The Feder (plural Federn; also Fechtfeder, plural Fechtfedern), is a type of training sword used in Fechtschulen (fencing schools) of the German Renaissance. The type has existed since at least the 15th century, but it came to be widely used as a standard training weapon only in the 16th century (when longsword fencing had ceased to have a serious aspect of duelling, as duels were now fought with the rapier), shown extensively in the fighting manuals of the time, particularly those of Paulus Hector Mair and Joachim Meyer, and it remained in use in such Fechtschulen well into the 17th, and in some cases for much of the 18th century.[1]

The origin of the term "Feder" for these swords is uncertain. The German word Feder means "feather" or "quill", but came to be used of metal springs in the 17th century (i.e. at about the same time as the name of the sparring weapon and possibly influenced by it). The term Fechtfeder itself seems to be connected to the name of the Federfechter, i.e. "feather fencers", a guild or brotherhood of fencers formed in 1570 in Prague. It is possible that the term Feder for the sparring sword arose in the late 16th century at first as a term of derision of the practice weapon used by the Federfechter (who were so called for unrelated reasons, because of a feather or quill used as their heraldic emblem) by their rivals, the Marx Brothers, who would tease the Federfechter as "fencing with quills" as opposed to with real weapons, or as scholars or academics supposedly better at "fighting with the quill" than at real fighting (reflecting the different professional backgrounds of the rival fencing guilds). Johann Fischart in his Gargantua (1575) already compares the fencing weapon to a "quill" writing in blood.[2] The recharacterized term Federschwert is modern.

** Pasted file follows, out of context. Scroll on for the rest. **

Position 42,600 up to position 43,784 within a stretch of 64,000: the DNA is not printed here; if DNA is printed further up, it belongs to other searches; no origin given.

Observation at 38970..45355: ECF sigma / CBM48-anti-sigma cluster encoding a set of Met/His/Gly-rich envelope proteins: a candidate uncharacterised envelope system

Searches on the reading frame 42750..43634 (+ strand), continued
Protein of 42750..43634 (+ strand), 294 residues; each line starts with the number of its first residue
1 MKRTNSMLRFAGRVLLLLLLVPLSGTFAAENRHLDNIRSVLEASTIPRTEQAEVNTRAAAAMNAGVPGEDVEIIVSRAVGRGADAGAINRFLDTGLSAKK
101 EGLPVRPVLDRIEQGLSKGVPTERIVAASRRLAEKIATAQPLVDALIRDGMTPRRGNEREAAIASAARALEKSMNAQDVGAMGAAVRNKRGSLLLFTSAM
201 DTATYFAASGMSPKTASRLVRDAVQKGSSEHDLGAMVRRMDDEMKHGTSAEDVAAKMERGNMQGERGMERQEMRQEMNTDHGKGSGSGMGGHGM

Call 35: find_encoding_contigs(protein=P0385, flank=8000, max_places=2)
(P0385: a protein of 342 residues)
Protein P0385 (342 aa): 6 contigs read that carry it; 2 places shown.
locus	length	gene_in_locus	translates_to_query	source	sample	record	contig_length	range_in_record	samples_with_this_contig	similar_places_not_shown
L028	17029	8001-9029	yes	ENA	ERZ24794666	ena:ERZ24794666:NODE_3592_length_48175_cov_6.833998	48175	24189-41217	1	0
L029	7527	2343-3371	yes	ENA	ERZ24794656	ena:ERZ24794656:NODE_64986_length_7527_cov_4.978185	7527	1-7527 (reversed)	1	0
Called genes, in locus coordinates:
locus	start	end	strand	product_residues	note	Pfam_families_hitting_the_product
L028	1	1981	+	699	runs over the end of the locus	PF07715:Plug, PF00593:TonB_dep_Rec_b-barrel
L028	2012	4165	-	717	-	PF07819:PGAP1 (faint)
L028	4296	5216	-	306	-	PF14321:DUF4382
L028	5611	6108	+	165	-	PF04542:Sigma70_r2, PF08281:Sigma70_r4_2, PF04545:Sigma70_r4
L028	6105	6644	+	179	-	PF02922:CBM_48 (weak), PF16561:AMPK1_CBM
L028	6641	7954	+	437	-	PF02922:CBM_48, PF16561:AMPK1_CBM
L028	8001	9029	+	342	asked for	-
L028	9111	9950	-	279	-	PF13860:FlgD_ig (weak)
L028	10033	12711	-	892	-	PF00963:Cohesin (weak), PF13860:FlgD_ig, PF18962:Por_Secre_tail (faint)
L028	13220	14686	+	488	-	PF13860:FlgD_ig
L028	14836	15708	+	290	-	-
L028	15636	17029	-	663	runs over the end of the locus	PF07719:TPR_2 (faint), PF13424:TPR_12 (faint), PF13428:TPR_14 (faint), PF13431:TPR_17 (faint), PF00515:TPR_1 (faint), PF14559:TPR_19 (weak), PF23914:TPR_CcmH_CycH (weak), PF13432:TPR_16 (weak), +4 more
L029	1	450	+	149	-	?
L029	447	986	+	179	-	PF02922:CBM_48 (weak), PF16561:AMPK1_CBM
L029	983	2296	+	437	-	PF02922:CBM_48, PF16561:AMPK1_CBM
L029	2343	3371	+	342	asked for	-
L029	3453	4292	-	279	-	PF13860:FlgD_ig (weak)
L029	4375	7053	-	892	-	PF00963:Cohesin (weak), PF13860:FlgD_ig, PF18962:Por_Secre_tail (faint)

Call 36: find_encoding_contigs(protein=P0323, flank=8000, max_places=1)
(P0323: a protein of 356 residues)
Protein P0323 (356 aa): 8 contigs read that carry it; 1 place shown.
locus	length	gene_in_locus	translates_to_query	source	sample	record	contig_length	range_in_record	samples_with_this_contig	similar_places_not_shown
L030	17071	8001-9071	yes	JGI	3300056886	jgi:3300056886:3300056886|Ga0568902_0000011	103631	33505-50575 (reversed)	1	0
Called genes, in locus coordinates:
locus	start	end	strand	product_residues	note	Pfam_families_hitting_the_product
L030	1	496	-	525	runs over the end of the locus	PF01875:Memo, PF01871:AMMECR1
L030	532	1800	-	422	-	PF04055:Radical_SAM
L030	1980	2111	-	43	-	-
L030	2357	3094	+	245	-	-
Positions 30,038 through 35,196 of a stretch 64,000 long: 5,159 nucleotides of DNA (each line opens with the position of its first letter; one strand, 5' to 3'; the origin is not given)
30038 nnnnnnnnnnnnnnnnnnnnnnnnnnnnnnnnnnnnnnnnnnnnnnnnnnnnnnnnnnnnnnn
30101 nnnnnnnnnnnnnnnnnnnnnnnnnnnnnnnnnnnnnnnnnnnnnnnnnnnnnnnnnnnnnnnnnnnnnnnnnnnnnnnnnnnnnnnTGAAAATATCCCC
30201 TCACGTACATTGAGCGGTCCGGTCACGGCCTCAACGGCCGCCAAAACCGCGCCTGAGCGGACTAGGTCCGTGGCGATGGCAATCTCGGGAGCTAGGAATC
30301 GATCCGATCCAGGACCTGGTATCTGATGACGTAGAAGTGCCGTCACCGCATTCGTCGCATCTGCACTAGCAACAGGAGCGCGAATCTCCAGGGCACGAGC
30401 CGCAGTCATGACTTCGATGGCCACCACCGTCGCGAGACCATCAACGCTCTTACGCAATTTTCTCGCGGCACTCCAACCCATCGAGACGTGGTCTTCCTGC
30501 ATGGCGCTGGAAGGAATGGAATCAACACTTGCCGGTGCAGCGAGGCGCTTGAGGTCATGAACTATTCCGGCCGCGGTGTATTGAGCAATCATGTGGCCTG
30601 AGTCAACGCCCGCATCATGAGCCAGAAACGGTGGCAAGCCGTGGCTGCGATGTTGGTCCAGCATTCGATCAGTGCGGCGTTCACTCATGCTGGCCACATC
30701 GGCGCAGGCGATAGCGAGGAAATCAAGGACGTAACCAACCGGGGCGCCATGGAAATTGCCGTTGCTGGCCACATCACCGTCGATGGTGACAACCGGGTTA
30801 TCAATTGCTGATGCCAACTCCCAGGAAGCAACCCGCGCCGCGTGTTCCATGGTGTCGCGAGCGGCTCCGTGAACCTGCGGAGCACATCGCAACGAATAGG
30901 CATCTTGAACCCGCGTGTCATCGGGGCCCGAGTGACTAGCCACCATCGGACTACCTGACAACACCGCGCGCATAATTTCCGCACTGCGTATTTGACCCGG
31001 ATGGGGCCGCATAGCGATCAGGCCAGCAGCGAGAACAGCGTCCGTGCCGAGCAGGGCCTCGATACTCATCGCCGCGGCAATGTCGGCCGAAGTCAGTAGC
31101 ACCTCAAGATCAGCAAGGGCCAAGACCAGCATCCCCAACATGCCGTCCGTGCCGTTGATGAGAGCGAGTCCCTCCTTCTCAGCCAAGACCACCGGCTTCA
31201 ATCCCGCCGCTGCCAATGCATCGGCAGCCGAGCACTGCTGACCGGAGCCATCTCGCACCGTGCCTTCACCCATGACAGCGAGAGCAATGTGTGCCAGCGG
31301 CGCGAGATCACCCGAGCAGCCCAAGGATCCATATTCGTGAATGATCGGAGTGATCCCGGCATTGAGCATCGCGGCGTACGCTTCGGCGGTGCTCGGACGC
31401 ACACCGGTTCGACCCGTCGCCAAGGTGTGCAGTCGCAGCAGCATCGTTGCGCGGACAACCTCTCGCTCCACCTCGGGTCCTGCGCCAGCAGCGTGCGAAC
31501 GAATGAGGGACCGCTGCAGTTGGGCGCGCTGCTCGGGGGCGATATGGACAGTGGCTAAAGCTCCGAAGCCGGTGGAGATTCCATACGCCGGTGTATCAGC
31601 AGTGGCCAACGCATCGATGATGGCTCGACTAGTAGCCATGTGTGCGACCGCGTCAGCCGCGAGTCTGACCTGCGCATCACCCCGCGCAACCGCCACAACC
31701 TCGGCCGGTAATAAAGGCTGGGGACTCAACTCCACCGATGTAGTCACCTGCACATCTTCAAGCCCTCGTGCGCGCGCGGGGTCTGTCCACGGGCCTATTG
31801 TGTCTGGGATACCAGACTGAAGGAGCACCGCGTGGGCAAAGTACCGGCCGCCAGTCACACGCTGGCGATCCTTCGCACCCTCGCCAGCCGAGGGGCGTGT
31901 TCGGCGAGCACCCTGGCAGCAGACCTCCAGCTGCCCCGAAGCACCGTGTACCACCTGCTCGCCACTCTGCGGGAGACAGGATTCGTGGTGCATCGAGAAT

Federschwerter as shown in Paulus Hector Mair's Vienna manuscript (1540s)

The sword consists of a very thin, rounded blade with a large ricasso and a heavy hilt and pommel. Because of this, it has the same weight and center of balance as a real sword, and handles identically. This odd construction also has the effect of moving the sword's center of percussion to a theoretical point beyond its tip. The tip of a Federschwert is spatulated and may have been covered with a leather sleeve to make thrusting safer, though no direct historical evidence exists of such use.

Production of Fechtfedern has been revived in the 21st century for use as sparring weapons and for competition in the context of the Historical European martial arts revival.[3] Among some HEMA groups, it is believed that certain historical Federn had gradually thinning hilts, though this is not always applied to modern reconstructions of the weapons. Additionally, the Schilden, the blade-catchers, of the modern reconstructions vary from flat squares to double-troughed Parierhaken. Some also have hilts customized into the shape of a wayward "S", and others' are extended about two inches. Pommel shapes also vary, between classic spheres, various polyhedrons, arming sword-style disks, or most commonly teardrops or eggs.

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  1. ^ Roger Norling, A call to arms! 4 July 2012
  2. ^ schreib mit dinten so sicht wie blut, die feder must ihm oben schweben und solt es kosten sein junges leben (188ab) "write with ink that looks like blood, the 'quill' must sway above him, even if it should cost his young life"
  3. ^ Hands-on Preview: Pavel Moc Fechtschwert Archived 2015-04-02 at the Wayback Machine, 21 February 2012

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